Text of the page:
This post was written by Meiko Acebo, who writes at Financial Bites.
When I say zen investor, I mean his laid-back approach to investing. This is not to say that he didn’t have an outstanding long-term investment record to his name.
In case you have missed it, Walter Schloss was one of the “superinvestors” in a 1984 speech of Warren Buffett.
Based on this Bloomberg article, his investments gained 16% annually from 1955 to 2002. In contrast the Standard and Poor’s index returned 10% during the same period. He called it quits in 2002. (Maybe there needs to be an update to the Top 10 Greatest Investors of all time?)
What is admirable is that Schloss never attended college. He attended Ben Graham classes and later worked under Graham and Newman Corporation.
His investment methods are even more admirable. His source of information is financial statements. He looked at them very closely. He doesn’t call management and rub elbows with CEO’s.
He applied the same techniques he learned from Ben Graham. Like Buffett, he never deviated from these principles. It served him very well.
These principles are very much suited to individual investors. His approach is somewhat similar to investors buying index funds and not spending too much time looking at the prices.
Walter Schloss – The Zen Investor
Here are 5 investing lessons from Walter Schloss that you can apply on your investing career.
- Keep it simple. He works from 9 am to 4 pm every day. His schedule involves looking at stocks from Value Line. He screens a lot of stocks. He looks at his checklist. If a stock fits his investment checklists, he buys small portions of them. He owns 1000 stocks at some point. Unlike Buffett, he doesn’t look at the businesses. He looks at hard numbers. He doesn’t time the economy. He doesn’t read quarterly reports. That’s essentially how he does it.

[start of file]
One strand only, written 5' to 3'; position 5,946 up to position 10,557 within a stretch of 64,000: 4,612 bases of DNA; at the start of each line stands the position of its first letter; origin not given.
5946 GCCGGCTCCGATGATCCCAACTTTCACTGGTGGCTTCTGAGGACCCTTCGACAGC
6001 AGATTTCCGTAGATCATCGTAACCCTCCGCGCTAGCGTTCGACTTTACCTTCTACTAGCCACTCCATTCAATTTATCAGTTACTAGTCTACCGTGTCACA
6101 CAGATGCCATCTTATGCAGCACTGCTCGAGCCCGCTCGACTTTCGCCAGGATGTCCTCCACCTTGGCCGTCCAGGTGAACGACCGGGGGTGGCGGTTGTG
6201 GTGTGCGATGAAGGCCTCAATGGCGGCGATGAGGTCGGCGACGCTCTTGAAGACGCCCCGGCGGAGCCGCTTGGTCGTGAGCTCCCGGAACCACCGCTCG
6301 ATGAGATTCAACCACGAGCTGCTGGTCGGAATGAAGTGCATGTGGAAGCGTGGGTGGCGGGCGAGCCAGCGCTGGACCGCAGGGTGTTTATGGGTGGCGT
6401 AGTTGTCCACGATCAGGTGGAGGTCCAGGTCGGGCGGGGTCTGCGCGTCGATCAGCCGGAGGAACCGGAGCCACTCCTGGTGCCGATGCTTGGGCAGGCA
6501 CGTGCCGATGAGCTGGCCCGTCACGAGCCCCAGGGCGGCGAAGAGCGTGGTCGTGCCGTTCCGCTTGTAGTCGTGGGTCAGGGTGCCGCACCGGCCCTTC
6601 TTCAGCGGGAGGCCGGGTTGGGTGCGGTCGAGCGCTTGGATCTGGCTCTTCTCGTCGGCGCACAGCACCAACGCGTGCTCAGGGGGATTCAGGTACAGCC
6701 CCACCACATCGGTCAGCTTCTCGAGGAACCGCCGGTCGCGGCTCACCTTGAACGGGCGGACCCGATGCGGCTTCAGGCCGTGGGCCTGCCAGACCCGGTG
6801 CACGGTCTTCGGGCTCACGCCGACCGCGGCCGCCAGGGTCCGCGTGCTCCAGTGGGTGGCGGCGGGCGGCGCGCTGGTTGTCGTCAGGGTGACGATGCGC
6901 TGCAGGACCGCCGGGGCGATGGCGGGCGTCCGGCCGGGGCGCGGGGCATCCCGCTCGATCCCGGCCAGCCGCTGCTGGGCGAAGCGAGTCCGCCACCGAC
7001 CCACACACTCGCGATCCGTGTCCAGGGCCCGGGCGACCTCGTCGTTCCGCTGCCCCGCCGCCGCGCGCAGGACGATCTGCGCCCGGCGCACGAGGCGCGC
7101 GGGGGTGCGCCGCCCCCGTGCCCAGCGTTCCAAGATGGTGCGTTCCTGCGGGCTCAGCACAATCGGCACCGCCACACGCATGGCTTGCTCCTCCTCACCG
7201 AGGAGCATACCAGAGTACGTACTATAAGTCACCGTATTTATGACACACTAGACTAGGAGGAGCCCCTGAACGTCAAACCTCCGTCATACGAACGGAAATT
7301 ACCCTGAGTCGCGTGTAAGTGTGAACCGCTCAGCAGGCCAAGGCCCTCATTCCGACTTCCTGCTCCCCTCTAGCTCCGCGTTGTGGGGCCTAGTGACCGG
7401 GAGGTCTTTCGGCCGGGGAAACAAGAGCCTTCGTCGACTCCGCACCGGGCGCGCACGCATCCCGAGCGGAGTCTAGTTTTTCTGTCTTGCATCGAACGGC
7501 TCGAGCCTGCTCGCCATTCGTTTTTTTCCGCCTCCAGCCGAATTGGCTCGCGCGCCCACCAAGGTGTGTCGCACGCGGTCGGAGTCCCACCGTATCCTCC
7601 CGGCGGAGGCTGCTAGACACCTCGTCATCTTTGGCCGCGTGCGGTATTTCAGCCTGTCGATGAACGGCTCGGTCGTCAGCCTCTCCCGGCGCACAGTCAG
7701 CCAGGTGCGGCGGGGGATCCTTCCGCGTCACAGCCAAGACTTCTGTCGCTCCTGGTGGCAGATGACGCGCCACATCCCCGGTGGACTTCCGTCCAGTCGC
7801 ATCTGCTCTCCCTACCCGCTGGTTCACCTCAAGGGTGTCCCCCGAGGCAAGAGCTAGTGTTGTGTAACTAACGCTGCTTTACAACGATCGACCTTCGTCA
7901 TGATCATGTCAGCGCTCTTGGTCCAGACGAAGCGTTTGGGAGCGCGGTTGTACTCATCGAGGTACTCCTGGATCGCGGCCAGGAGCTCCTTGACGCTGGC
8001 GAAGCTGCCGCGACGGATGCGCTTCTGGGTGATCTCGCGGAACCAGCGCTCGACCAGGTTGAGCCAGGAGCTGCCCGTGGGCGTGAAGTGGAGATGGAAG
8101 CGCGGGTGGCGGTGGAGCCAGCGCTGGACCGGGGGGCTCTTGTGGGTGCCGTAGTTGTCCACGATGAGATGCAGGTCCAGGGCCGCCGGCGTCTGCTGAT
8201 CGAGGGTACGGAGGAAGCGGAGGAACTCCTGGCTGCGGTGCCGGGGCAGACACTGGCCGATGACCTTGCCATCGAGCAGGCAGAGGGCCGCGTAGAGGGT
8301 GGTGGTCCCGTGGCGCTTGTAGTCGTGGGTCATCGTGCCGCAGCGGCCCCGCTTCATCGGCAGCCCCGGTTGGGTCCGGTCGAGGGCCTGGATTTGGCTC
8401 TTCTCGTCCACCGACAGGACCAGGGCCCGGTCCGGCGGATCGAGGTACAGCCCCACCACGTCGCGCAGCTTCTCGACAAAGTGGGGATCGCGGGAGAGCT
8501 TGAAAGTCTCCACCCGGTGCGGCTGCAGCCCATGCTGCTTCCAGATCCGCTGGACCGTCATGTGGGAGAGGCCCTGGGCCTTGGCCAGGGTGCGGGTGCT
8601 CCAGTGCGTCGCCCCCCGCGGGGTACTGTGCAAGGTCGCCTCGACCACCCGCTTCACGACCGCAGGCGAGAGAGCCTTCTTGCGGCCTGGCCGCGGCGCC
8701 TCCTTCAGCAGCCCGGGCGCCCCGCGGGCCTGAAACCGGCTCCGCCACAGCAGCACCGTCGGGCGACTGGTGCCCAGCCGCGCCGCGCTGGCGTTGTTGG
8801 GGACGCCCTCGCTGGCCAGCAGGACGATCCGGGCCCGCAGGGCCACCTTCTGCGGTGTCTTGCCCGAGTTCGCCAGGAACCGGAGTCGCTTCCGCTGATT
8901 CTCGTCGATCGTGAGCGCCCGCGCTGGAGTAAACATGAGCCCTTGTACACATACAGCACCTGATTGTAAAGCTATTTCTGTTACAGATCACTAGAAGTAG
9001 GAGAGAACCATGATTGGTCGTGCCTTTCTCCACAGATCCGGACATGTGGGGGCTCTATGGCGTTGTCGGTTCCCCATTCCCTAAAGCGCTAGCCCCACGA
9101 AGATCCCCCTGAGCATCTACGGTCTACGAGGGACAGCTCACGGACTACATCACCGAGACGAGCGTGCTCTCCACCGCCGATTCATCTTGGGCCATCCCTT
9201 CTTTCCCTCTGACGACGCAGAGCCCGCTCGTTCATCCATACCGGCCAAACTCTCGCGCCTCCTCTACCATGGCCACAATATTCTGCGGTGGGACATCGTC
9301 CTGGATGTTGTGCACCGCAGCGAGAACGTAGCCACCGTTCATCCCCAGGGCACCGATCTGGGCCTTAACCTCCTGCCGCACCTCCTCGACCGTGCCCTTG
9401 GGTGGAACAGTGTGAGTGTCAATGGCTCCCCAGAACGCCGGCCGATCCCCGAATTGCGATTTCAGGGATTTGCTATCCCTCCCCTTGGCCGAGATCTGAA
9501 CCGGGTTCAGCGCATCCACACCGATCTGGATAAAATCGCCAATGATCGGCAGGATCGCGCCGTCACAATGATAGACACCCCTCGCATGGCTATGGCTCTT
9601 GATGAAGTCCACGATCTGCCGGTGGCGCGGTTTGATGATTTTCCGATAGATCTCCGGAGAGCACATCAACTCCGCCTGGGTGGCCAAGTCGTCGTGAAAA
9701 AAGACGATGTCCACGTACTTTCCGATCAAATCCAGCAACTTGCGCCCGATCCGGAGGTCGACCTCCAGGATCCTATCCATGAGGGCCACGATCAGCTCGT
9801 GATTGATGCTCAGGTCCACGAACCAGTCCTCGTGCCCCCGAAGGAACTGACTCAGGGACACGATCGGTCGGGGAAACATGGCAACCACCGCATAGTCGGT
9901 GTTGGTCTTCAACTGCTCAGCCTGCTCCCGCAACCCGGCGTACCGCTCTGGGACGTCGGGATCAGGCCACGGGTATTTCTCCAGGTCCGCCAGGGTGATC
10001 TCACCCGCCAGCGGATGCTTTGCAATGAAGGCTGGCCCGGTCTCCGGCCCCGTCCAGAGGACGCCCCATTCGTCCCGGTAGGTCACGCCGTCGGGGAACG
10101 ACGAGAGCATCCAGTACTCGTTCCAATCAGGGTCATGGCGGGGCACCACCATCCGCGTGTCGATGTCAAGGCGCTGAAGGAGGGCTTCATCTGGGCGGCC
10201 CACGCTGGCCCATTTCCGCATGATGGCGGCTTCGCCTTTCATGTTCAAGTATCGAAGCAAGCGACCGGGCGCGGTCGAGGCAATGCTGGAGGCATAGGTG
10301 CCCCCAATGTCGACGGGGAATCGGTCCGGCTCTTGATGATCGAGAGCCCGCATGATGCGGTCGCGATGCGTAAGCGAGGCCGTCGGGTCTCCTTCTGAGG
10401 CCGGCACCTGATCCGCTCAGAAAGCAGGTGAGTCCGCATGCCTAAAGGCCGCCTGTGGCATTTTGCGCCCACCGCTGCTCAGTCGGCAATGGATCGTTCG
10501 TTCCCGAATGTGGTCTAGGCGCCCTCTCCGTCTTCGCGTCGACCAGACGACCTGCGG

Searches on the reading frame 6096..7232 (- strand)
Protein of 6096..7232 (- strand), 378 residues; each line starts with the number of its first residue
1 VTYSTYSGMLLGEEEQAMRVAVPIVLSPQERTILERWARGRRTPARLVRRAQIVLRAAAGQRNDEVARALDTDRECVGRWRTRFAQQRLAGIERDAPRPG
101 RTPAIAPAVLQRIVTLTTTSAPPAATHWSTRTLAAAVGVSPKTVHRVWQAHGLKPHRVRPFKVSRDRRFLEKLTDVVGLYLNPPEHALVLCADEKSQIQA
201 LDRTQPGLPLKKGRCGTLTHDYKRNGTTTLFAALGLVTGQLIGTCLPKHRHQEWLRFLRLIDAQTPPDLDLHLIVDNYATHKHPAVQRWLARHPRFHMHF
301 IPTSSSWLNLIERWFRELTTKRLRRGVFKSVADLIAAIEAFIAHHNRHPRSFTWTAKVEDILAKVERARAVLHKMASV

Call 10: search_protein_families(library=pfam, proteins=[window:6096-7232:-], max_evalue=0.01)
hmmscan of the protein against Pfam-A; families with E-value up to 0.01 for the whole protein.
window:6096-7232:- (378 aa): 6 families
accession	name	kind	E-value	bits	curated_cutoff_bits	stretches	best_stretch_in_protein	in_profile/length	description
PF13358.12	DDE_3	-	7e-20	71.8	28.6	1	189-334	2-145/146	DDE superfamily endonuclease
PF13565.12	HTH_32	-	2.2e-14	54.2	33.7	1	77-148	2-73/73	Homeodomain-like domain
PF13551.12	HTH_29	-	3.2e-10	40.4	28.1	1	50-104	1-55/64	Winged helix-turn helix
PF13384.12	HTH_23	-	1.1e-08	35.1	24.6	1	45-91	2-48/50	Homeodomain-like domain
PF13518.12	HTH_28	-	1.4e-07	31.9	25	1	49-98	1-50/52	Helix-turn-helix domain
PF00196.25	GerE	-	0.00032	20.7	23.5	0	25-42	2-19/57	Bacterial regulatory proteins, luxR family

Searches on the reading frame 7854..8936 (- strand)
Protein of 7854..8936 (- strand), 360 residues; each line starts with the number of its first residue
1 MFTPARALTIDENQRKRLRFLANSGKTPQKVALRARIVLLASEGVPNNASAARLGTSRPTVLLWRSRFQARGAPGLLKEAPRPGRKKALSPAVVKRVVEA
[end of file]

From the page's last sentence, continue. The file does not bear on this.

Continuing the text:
- Downside. He doesn’t like stocks that carry a lot of debt. His main objective is capital preservation rather than significant returns. He analyzes investments on the basis of risks. If the risks are covered, he can be assured that the returns will follow. He minimizes his risks through wide diversification.
- Courage. He doesn’t mind going against the crowd. In fact, most of his purchases are ugly stocks that trade below their assets. He learned from Ben Graham that an investor is not necessarily right because everyone agrees with him. An investor is right because he is correct in his analysis.
- Limitations. He doesn’t have an army of analysts. He has his son Edwin as his partner. So he keeps his operations low. Since he knows his limitations, he adjusts his investment processes. He doesn’t talk to management because he knows he doesn’t have the skills to correctly assess CEO’s.
- Patience. He advises other investors to wait patiently. Investments don’t go up immediately. It takes a lot of time before companies make significant progress. Most of the stocks he bought are ugly stocks. It probably would take a couple of years before it goes up. On the average, he did quite well as he bought them on the cheap. As the saying goes, “Good things happen to those who wait.”
It’s sad that he passed away last February.
He lived a long and fulfilling life. He didn’t worry about anything – from the economy to the stocks he bought. He was confident that the downside is protected.
His approach to investing is a testament that individual investors can make it even with a passive approach to investing.